The term impact structure is closely related to the terms impact crater and meteorite impact crater, and is used in cases in which erosion or burial has destroyed or masked the original topographic feature with which one normally associates the term crater. This is the fate of almost all old impact craters on Earth, unlike the ancient pristine craters preserved on the Moon and other geologically inactive rocky bodies with old surfaces in the Solar System. Impact structure is synonymous with the less commonly used term astrobleme meaning "star wound".

Adlinda (crater) crater on Callisto

Adlinda is the third-largest multiring structure on Jupiter's moon Callisto, measuring ~ 1000 km in diameter. It is situated in the southern hemisphere of Callisto. The name is taken from Inuit mythology.

Gomul Catena catena on Callisto

Gomul Catena is a chain of craters on Jupiter's moon, Callisto. It is situated in the northern part of Valhalla multi-ring structure. The craters in the catena seem to have formed from east to west. Such features are thought to originate as secondary craters or due to fragmentation of the impactor.

Keelut (crater) crater on Callisto

Keelut is a crater on Jupiter's moon Callisto. It is situated near the south pole and is an example of a central pit impact crater. It measures 47 km across.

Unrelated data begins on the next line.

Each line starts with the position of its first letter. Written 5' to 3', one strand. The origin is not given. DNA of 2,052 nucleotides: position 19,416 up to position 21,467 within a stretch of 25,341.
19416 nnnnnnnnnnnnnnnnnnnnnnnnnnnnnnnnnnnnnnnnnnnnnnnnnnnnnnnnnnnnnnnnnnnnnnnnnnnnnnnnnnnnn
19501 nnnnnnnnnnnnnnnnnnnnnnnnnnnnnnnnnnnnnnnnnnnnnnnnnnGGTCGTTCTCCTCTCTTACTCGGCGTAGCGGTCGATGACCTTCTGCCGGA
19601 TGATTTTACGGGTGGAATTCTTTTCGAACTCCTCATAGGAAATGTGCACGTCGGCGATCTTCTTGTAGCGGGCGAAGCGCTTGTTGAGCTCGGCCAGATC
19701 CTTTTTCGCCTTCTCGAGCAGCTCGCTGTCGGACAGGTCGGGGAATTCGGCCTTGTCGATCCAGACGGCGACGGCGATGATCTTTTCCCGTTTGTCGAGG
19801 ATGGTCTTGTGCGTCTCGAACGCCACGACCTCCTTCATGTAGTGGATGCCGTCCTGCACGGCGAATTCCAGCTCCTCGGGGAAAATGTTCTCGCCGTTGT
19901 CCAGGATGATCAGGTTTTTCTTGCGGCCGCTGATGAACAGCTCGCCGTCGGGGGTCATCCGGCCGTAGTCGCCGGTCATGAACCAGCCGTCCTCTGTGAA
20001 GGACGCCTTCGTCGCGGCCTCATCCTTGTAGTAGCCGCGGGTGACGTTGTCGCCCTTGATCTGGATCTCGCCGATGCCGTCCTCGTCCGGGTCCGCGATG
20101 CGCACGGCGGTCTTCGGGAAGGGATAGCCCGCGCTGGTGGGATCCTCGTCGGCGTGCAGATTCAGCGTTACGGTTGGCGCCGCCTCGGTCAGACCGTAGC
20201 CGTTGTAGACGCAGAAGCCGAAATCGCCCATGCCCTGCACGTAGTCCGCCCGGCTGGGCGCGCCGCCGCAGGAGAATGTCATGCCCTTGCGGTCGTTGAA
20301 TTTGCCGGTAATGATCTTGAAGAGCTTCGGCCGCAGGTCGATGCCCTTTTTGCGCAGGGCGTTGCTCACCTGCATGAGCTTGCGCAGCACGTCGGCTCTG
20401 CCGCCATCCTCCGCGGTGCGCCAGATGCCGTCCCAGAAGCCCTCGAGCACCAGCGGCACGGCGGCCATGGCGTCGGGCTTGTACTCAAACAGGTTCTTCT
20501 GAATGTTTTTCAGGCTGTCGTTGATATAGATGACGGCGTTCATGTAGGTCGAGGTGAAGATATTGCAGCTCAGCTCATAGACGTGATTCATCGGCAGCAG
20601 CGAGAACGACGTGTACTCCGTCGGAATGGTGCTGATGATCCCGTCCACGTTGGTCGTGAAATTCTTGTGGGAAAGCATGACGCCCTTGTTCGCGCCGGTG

Arcas (crater) crater on Callisto

Arcas is a crater on Jupiter's moon Callisto measuring 60 km (37 mi) across. This an example of a central pit impact crater. A smaller crater near Arcas is called Ginandi. The crater is named after Arcas, the son of Callisto in Greek mythology.

Jalkr (crater) crater on Callisto

Jalkr is a bright crater on Jupiter's moon Callisto measuring 74 km across. This an example of a central dome impact crater. A smaller degraded crater in the upper part of the image is called Audr.

Lofn (crater) crater on Callisto

Lofn is a large relatively young impact crater on Jupiter's Galilean satellite Callisto. It was identified in 1997 and named after the goddess of marriage in Norse mythology. Located near the south pole of this moon, Lofn is classified as a flat floored or anomalous dome impact crater. It is superimposed on Adlinda multilayer structure obscuring about 30% of it. Another multi-ring structure—Heimdall is found to the south-west of Lofn.

Complex crater large impact crater morphology with uplifted centres

Complex craters are a type of large impact crater morphology.

Palimpsest (planetary astronomy)

A palimpsest, in planetary astronomy, is an ancient crater on an icy moon of the outer Solar System whose relief has disappeared due to creep of the icy surface or subsequent cryovolcanic outpourings, leaving a circular albedo feature, perhaps with a "ghost" of a rim. Icy surfaces of natural satellites like Callisto and Ganymede preserve hints of their history in these rings. A typical example is Memphis Facula on Ganymede, a 340 km wide palimpsest.


  1. Greeley, R.; Klemaszewski, J.E.; Wagner L.; et al. (2000). "Galileo views of the geology of Callisto". Planetary and Space Science. 48 (9): 829–853. Bibcode:2000P&SS...48..829G. doi:10.1016/S0032-0633(00)00050-7.